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Assessment Strategies and Reading Profiles

Researc Base: Then and Now

ASRP is a series of assessment strategies to improve reading instruction that work in tandem with the Department’s STudent Achievement in Reading (STAR) reading reform initiative. STAR is a professional development program in place in 21 states aimed at improving instruction for ABE Intermediate readers.

STAR and ASRP grow out of a common tradition of research and evidence-based practice based on the following central ideas:

  • Reading is developmental (Chall, 1983), meaning that reading develops according to identifiable stages: “learning to read” (acquiring alphabetics), “developing fluency” (smooth expressive reading), “reading to learn” (the ability to use reading to acquire new information).
  • Reading can be deconstructed into components, including phonics or word analysis, word recognition, fluency, vocabulary, and comprehension (Chall, 1983; Perfetti, 1985).
  • Diagnostic assessment in the components of reading can be used to create reading profiles of the strengths and needs of individuals or groups (Chall & Curtis, 1990; Chall, 1994; Strucker and Davidson, 2003), and teachers can use this diagnostic information to design targeted instruction.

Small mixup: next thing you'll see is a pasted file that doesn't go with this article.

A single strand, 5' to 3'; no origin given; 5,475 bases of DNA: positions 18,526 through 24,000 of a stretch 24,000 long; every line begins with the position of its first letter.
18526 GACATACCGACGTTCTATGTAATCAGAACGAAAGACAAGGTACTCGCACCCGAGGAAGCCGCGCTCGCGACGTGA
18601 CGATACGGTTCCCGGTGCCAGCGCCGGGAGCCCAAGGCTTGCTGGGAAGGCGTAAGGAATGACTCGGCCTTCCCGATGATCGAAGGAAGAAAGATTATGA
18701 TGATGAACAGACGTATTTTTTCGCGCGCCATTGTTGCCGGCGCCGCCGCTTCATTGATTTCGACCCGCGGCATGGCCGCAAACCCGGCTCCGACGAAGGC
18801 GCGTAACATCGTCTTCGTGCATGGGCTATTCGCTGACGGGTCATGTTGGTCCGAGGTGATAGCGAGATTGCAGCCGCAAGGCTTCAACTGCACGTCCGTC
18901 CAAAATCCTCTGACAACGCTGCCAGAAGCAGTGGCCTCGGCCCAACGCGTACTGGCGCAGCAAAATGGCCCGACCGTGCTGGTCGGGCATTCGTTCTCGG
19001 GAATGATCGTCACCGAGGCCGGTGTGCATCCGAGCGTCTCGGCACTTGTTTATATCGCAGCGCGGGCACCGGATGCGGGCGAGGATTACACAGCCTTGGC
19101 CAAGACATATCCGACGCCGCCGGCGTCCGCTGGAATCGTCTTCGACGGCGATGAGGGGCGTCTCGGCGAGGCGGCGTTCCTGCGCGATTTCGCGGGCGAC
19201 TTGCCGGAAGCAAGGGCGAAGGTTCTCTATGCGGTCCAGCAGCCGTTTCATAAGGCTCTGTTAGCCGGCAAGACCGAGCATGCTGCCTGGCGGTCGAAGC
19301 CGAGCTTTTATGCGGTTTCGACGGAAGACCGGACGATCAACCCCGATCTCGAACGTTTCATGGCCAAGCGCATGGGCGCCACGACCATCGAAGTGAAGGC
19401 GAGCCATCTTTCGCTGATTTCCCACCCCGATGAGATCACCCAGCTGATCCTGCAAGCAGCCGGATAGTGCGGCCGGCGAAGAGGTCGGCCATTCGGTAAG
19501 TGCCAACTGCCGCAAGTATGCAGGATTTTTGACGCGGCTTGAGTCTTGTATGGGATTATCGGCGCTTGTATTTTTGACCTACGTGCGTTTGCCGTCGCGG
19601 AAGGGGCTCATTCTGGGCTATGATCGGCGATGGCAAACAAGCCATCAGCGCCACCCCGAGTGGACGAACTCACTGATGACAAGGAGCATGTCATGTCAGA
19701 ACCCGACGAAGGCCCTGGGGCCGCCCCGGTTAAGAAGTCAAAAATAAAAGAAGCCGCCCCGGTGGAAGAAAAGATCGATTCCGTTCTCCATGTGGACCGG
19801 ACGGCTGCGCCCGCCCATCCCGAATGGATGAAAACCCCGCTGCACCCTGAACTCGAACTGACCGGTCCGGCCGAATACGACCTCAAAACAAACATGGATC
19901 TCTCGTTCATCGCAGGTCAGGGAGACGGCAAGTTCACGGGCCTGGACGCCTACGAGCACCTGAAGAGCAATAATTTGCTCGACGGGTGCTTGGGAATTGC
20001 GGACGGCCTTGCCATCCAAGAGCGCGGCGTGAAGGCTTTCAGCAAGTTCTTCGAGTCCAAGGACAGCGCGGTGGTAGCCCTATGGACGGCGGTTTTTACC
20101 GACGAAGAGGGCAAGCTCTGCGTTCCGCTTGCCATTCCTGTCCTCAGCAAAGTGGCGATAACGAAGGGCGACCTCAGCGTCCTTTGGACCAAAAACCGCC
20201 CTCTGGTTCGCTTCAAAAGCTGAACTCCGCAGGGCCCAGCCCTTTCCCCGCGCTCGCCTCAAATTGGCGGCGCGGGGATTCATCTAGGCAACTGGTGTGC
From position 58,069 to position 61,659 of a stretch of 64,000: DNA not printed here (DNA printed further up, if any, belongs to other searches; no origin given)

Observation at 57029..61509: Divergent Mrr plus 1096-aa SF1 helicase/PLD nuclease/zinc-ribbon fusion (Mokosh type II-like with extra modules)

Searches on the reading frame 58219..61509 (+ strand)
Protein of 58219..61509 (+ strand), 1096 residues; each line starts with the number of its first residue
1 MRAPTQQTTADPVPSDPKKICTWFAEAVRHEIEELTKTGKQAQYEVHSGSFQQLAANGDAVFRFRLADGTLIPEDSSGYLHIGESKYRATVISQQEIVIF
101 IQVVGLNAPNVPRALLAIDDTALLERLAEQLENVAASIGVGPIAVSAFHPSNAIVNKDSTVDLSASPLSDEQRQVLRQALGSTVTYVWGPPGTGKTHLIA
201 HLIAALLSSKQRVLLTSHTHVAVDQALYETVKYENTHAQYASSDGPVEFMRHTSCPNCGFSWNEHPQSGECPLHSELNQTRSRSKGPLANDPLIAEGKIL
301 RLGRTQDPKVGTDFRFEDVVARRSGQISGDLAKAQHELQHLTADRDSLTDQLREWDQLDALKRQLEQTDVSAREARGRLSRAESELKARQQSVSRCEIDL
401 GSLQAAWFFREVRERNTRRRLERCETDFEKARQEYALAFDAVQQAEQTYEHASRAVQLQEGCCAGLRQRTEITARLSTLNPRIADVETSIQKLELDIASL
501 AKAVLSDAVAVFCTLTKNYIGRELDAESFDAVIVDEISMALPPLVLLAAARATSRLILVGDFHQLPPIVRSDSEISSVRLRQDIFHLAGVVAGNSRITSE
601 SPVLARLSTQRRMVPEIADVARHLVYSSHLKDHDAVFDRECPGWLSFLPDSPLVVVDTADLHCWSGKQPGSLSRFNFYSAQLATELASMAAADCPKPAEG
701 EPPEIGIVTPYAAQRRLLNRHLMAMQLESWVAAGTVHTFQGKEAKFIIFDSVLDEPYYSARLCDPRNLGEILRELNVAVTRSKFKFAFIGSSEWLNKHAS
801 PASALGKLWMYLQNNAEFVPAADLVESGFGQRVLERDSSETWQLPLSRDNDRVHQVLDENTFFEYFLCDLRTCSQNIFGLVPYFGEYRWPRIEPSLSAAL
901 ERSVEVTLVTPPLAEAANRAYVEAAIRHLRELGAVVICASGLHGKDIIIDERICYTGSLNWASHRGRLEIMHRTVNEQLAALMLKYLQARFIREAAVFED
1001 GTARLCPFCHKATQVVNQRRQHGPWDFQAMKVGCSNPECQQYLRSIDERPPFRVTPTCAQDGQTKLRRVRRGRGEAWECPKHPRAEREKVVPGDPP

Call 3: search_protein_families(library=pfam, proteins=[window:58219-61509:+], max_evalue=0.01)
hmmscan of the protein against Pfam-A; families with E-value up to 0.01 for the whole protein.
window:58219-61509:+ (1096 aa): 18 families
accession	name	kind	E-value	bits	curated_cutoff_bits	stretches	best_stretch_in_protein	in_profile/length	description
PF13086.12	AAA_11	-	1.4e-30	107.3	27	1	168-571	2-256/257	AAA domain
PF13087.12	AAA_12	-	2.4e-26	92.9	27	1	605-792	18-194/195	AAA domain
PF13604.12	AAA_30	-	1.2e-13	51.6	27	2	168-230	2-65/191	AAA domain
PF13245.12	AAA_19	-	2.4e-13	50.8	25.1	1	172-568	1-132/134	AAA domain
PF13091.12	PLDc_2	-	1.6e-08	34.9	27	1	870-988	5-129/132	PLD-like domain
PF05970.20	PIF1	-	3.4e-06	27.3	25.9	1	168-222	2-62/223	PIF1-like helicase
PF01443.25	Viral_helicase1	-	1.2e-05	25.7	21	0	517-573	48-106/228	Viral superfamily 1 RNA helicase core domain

Find out more about the research base:

Chall, J. S. (1983). Stages of reading development. New York, New York: McGraw-Hill.

Chall, J. S. & Curtis, M. E. (1990). Diagnostic achievement testing in reading. In Reynolds and Kamphaus (Eds.), Handbook of psychological and educational assessment of children, V. I. New York: Guilford Press.

Chall, J. S. (1994). Patterns of adult reading. Learning Disabilities: A Multidisciplinary Journal, 5(1),29-33.

Perfetti, C. (1985). Reading ability. Oxford: Oxford University Press.

Strucker, J. & Davidson, R. (2003). The adult reading components study.

Both Print Skills and Meaning Skills contribute to Reading Comprehension.

Reading Components

   boxes of Print Components and Meaning Components pointing to Reading Comprehension

ASRP has selected five key reading components that illustrate the different patterns of reading strengths and weaknesses among adult learners: Word Recognition, Spelling, Word Meaning, Silent Reading Comprehension, and Fluency (oral reading rate). These components were chosen because they are major determinates of reading ability, and because most ASRP users will be able to find tests to assess them. Each of the components has its own section on the menu. To learn more about the components of reading, begin with the Print Skills, then view the Meaning Skills.

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